Future Focus

What is the Value of a Degree?

As we talk about how the education space has recently changed, the value of a degree continues to be under attack both in terms of cost and its importance given the current hiring desperation of employers. Unemployment rates continue to drop and are currently at record lows, yet we are still seeing many people in the job market that are underemployed or unable to secure a job due to a lack of skills. Many of these unfulfilled jobs are falling in the construction, food services, health care, retail and durable goods manufacturing industries. Employers continue to struggle to find qualified workers and are becoming desperate to hire employees to serve their current customer base. So much so, that some employers are offering tuition reimbursement and guaranteed jobs upon graduation through programs.



Unemployment Rate Changes by Educational Attainment



Median National Salary Outcomes by Degree Level

Source: Gartner TalentNeuron, January 2017-October 2017 vs. January 2018-October 2018



We are also continuing to see an increase in online programs offered and enrollment rates are not keeping up. From 2013 to 2017 we saw a 30 percent increase in online programs and only a 20 percent growth rate of online students (Source: Ipeds). While there has been a pretty steady decline in the number of enrollments for for-profit education institutions, what we have been surprised by is that it has not translated into gains in students on the not-for-profit side. A lot of these dislocated students have somewhat disappeared from the enrollment marketplace instead of shifting and moving, and we have seen a new cohort appear on the not-for-profit side.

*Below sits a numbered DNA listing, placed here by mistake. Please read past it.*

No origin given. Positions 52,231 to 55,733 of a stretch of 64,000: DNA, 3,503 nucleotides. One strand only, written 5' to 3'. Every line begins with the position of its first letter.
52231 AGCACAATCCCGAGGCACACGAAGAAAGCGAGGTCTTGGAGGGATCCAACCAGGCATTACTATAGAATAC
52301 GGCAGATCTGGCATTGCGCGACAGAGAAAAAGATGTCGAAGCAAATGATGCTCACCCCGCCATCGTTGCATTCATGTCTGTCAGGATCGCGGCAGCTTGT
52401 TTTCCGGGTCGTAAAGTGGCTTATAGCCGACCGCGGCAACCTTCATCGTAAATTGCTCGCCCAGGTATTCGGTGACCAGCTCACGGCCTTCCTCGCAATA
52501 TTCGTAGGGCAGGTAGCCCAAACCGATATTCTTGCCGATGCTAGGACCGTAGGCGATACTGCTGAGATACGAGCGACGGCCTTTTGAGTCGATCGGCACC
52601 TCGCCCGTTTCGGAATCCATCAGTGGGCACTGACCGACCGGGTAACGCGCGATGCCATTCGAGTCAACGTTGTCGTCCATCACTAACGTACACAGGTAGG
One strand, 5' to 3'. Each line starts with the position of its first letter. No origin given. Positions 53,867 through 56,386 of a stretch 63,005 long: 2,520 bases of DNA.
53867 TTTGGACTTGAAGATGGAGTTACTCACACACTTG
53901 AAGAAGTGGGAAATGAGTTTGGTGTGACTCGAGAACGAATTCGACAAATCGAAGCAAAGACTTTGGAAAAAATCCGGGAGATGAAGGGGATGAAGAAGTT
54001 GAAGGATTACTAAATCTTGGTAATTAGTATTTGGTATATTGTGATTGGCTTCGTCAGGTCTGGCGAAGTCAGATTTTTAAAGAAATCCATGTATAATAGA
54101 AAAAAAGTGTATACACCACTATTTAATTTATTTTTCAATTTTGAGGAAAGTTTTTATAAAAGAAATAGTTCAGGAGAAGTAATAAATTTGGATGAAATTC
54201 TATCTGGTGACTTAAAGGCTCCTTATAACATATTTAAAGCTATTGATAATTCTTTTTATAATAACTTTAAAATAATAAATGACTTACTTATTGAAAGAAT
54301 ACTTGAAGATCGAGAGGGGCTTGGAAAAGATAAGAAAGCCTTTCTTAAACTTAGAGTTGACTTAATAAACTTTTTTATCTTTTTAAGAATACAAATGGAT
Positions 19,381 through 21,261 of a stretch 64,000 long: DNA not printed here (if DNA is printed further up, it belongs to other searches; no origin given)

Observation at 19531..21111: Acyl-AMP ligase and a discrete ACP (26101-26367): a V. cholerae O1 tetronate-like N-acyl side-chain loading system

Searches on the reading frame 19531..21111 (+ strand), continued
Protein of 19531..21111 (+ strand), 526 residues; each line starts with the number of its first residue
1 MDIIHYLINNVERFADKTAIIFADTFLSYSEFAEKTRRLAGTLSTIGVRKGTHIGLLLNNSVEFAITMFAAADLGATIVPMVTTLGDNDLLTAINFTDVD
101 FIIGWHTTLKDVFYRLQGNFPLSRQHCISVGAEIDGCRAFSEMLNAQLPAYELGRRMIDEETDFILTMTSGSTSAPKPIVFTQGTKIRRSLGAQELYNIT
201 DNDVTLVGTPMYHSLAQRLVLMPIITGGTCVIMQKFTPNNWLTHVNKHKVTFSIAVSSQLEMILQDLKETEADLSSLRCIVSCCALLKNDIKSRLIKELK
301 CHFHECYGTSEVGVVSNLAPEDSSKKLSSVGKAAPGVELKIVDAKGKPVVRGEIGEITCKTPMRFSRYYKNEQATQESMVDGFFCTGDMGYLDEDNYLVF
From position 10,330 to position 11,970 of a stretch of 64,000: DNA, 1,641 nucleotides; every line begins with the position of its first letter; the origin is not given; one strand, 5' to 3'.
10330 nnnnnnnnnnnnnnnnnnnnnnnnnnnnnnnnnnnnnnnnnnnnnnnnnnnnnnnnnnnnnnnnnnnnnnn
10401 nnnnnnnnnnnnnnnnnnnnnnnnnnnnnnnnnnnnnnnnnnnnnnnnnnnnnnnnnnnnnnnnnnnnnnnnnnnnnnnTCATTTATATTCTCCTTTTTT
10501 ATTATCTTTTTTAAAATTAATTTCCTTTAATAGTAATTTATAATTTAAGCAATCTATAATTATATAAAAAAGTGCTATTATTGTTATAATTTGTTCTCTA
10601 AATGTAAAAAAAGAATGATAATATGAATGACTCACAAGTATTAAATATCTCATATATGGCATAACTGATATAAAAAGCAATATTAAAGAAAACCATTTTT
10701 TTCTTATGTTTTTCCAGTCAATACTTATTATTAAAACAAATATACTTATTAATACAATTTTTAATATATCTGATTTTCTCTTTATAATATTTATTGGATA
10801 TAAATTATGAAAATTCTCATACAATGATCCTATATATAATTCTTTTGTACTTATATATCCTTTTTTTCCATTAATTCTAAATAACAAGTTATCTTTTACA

All of this turmoil leads to the realization that education has evolved into a life-long journey and where your education begins is not the same place it ends. Even if some are lucky enough to keep one particular job, inevitably they will need some sort of training to keep them competitive and at the top of their game throughout their career.

Over 45 percent of employed adults report they have pursued extra training to maintain or improve their job skills in the past year and the majority of American workers say they will need continuous training to keep up with changes in the workplace (Source: The state of American Jobs’ Pew Research Center). Data also shows that not only is job security higher for those with a degree, so is their expected income.

We are seeing a new environment emerge, one which is driving innovation in competency-based education, alternative tuition models and closer alignment generally between employers and education institutions. Long story short, having a college degree still matters and it is important for institutions to not only be aware of the marginal value of that degree for the learner but that the value aligns with the cost of the degree program and also its relative career opportunities.


Thruline Marketing logo, Thruline Marketing, Mike McHugh